I suppose I am not alone in my fascination of the swastika. It would be hard to find a symbol with more raw potency. Personally, a little shiver runs up my backbone whenever I see a swastika. Having been born in 1948, I can claim no real memories of the Third Reich. My father was not a soldier in the struggle against fascism, and I inherited no family war-stories. Still, the symbol grabs me in a visceral way that is somehow close to nausea. I have no illusions about what the Third Reich would make of me. I wouldn't just be interred for being a homosexual. As a person with AIDS, I would be liquidated as a public health hazard of particular urgency.
The Germans could easily have won WWII, and had they done so, the Swastika would now be a holy relic. The 21st century would find the purification of the human race carried out to its grim and bloody conclusion. A dark age far more bitter than any other in the long history of tyranny might hold the world in its iron grip. The central idol of the only remaining religion would be enshrined in temples of power intended to impress and intimidate citizens into compliance with the aims of Adolph Hitler.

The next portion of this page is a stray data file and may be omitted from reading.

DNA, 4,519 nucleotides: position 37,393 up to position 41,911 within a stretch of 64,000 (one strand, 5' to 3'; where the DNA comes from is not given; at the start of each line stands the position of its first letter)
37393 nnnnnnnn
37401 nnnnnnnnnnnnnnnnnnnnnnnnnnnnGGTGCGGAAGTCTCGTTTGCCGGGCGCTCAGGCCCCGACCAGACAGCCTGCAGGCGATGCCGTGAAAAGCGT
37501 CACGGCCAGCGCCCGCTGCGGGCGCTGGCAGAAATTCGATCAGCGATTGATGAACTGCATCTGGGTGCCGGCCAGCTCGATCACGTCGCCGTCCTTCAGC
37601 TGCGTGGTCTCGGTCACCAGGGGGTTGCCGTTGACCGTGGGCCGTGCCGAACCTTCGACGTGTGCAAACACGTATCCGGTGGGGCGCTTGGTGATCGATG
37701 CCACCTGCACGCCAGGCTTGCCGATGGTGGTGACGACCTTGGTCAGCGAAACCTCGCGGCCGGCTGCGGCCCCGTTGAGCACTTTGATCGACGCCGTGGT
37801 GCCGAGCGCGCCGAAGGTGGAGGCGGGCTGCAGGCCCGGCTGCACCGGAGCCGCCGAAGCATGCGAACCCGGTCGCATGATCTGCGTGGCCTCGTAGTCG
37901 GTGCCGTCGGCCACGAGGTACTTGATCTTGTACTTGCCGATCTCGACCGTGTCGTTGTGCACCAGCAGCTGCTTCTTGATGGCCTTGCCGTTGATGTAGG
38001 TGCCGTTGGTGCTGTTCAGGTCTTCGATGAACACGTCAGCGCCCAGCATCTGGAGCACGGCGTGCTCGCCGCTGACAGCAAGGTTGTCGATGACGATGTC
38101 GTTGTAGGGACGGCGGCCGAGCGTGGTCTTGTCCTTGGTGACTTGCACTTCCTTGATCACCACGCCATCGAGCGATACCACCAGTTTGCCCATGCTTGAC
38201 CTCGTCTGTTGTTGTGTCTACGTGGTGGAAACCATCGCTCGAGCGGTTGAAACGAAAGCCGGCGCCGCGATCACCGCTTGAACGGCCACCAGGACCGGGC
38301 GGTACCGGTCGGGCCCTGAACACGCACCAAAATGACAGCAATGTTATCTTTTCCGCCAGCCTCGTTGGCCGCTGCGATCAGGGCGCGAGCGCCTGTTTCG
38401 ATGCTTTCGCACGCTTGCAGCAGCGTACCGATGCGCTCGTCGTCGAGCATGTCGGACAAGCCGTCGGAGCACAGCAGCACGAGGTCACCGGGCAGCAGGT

But that didn't happen, and the swastika is an impotent badge of a defunct ideology, a castrated symbol of an evil empire that never was allowed to swallow up mankind. What greater triumph of history can there be than to look at its grim visage and know it no longer holds any power?
Image Size: 4" x 5"
Paper Size: 9.5" x 13"
Paper Type: Rives Lightweight
Edition Size: 50
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